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GW: I was the tour manager for a short time in the mid-’70s for the J. Geils Band. Are the headaches and last-minute challenges as frequent now as they were 30 years ago? Like when a tech doesn’t show up, the equipment doesn’t make it, or the venue isn’t ready. RM: Always. That’s why I'm there. Equipment sometimes gets there late because of bad weather and delays in freight. Sometimes, but not too often, we’ll have to hustle to find local gear and still make everything happen on time. If a tech doesn’t show up, he’s replaced that day. You can’t not show up. GW: Do you get to enjoy the music once the show starts? RM: Not usually. Once the band is on stage, I start doing show settlements and preparing for the next day. I pop in now and then to see what's going on. I try to watch a whole show at least once during a tour. Sometimes I'll even sit in a seat. GW: Do you enjoy listening to the music? RM: Yes, especially if it's a band I haven't worked with yet. I like to listen and get familiar with it. It makes them feel better when you know who they are. GW: Is it a challenge to work with a band when you can’t stand their music? RM: That's never really happened but as long as they’re nice people I’ll make it work. I’ve heard the stories, but in 20 plus years I really haven’t


worked with many a**holes. Yeah, someone can have a bad show, but I haven't seen people getting guitars thrown at them in quite some time. Everyone seems to be pretty cool, and just content and grateful for their careers.

her to go on the road. I don't push it, but if she's invited, she's there. They like her, and they sometimes travel with their dogs. I remember going to Cabo for a show and sitting in first class with five band members’ dogs sleeping at our feet.

GW: Do you consider yourself to be a perfectionist?

GW: I know you’re an animal lover. Does that drive some of your volunteer and philanthropic work?

RM: Not really but I don't leave anything to chance. If there’s a weak link it usually shows up, so I definitely double and triple-check everything. GW: Help me understand the financial breakdown. Let’s say a band books a $100,000 gig. How much does the band actually take home? RM: I can break it down for you in a general sense. The band manager can get 15% of the gross, booking agents 10%, and business managers 5%. So, that's 30% gone off the top. Then there is payroll, flights, buses, trucking, freight and hotels. A $100,000 band may stay at a Ritz Carlton and fly first-class, whereas a band getting $40,000 might fly coach and stay at a Radisson. I iron all that out in the beginning. GW: Do you play a role as a part of the budgeting process?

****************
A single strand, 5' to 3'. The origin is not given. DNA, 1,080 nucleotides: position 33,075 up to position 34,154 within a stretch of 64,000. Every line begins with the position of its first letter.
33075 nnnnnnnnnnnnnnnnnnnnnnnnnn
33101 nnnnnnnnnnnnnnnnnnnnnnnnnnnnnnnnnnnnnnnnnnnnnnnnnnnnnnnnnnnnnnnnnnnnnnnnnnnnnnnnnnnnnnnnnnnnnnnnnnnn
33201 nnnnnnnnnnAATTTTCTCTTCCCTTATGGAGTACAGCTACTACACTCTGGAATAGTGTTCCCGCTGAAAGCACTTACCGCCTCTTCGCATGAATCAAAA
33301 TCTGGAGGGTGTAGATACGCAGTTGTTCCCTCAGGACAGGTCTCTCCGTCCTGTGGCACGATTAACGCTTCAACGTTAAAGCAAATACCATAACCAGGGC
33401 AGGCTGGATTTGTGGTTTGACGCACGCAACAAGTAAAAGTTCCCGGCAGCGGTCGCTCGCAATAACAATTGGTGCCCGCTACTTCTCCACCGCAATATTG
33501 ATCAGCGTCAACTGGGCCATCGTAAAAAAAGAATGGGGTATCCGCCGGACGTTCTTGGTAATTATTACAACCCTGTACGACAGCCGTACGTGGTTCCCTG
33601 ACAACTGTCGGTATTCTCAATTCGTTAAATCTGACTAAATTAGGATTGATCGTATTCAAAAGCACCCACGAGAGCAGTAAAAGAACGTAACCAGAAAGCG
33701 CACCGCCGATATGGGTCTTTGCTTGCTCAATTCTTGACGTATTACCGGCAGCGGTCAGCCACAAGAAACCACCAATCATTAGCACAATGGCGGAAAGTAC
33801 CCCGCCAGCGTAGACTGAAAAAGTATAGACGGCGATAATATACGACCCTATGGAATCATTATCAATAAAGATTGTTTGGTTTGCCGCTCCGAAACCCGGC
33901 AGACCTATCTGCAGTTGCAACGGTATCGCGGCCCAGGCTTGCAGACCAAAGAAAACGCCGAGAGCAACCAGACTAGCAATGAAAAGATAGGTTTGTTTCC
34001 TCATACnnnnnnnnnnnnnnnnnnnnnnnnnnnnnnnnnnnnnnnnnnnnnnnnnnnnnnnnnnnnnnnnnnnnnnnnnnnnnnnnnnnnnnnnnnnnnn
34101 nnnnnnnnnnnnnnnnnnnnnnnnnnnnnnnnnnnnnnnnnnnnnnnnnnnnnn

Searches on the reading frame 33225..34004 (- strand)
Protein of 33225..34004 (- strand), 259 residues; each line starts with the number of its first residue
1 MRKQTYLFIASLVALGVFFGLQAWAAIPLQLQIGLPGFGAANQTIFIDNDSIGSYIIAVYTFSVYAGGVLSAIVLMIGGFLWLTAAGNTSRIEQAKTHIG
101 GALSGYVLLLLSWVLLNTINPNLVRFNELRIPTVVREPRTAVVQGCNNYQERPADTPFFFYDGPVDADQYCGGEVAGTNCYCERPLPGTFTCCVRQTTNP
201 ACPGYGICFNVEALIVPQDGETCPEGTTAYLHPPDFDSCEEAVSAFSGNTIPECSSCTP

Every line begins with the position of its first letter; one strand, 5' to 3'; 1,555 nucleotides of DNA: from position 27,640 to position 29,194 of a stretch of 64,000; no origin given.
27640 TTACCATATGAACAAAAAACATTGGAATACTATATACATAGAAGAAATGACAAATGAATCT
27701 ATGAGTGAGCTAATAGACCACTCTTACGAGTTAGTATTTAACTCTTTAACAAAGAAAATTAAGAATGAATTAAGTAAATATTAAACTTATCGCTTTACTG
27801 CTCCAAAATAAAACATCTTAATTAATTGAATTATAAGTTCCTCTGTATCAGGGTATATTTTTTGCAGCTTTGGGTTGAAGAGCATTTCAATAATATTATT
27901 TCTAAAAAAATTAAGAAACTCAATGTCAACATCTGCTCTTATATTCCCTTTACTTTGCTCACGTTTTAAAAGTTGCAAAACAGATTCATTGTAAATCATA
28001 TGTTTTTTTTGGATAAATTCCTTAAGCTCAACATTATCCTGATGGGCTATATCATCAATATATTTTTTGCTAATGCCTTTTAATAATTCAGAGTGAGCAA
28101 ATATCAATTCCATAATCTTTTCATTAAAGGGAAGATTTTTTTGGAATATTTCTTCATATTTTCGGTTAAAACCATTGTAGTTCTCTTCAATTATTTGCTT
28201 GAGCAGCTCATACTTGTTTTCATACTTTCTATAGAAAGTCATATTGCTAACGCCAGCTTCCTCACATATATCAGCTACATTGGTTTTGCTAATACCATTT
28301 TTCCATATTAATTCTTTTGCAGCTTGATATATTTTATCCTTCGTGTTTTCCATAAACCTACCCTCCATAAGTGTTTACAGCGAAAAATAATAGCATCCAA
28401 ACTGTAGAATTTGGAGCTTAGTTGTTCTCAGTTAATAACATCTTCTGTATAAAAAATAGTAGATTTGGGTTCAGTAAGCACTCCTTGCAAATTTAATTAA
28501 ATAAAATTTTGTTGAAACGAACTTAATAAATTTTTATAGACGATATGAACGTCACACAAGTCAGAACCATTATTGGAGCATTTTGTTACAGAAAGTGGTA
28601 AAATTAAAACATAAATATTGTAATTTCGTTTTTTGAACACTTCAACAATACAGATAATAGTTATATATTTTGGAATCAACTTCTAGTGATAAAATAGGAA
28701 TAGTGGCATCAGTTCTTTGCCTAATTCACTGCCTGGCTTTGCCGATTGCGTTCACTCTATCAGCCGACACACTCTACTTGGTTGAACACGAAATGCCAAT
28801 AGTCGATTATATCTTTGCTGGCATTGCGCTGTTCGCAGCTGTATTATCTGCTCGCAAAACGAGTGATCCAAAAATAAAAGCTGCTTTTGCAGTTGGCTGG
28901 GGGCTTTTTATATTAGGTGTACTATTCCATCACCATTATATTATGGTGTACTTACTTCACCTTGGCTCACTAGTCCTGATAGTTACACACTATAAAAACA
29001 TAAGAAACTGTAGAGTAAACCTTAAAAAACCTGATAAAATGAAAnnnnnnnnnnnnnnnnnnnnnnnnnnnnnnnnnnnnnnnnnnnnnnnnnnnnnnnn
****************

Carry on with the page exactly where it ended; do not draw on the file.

RM: I’m passionately involved with animal rescues both locally and nationally. I also support Adopt the Arts, spearheaded by Matt Sorum of Guns N’ Roses, which brings arts education into Los Angeles public schools, and Cheap Trick’s Tom Petersson started the Rock Your Speech project, which uses music to help children with autism on a national level. GW: OK, some quick questions. What book are you reading right now? RM: Just finished Nile Rodgers’ autobiography Le Freak: An Upside Down Story of Family, Disco, and Destiny. GW: If you could have dinner with any three people in the world (from past or present), who would they be? RM: Dr. Jane Goodall, Martin Luther King, Jr., and Frank Zappa.

RM: I play a major role. Budgets are worked out before a show is contracted once an offer is received. Sometimes it just makes sense to pass.

GW: If you were a kid again, what’s the first thing you would do? RM: Ride my Schwinn Stingray to my grandparents’ house!

GW: Do band members usually divide up what's left over evenly?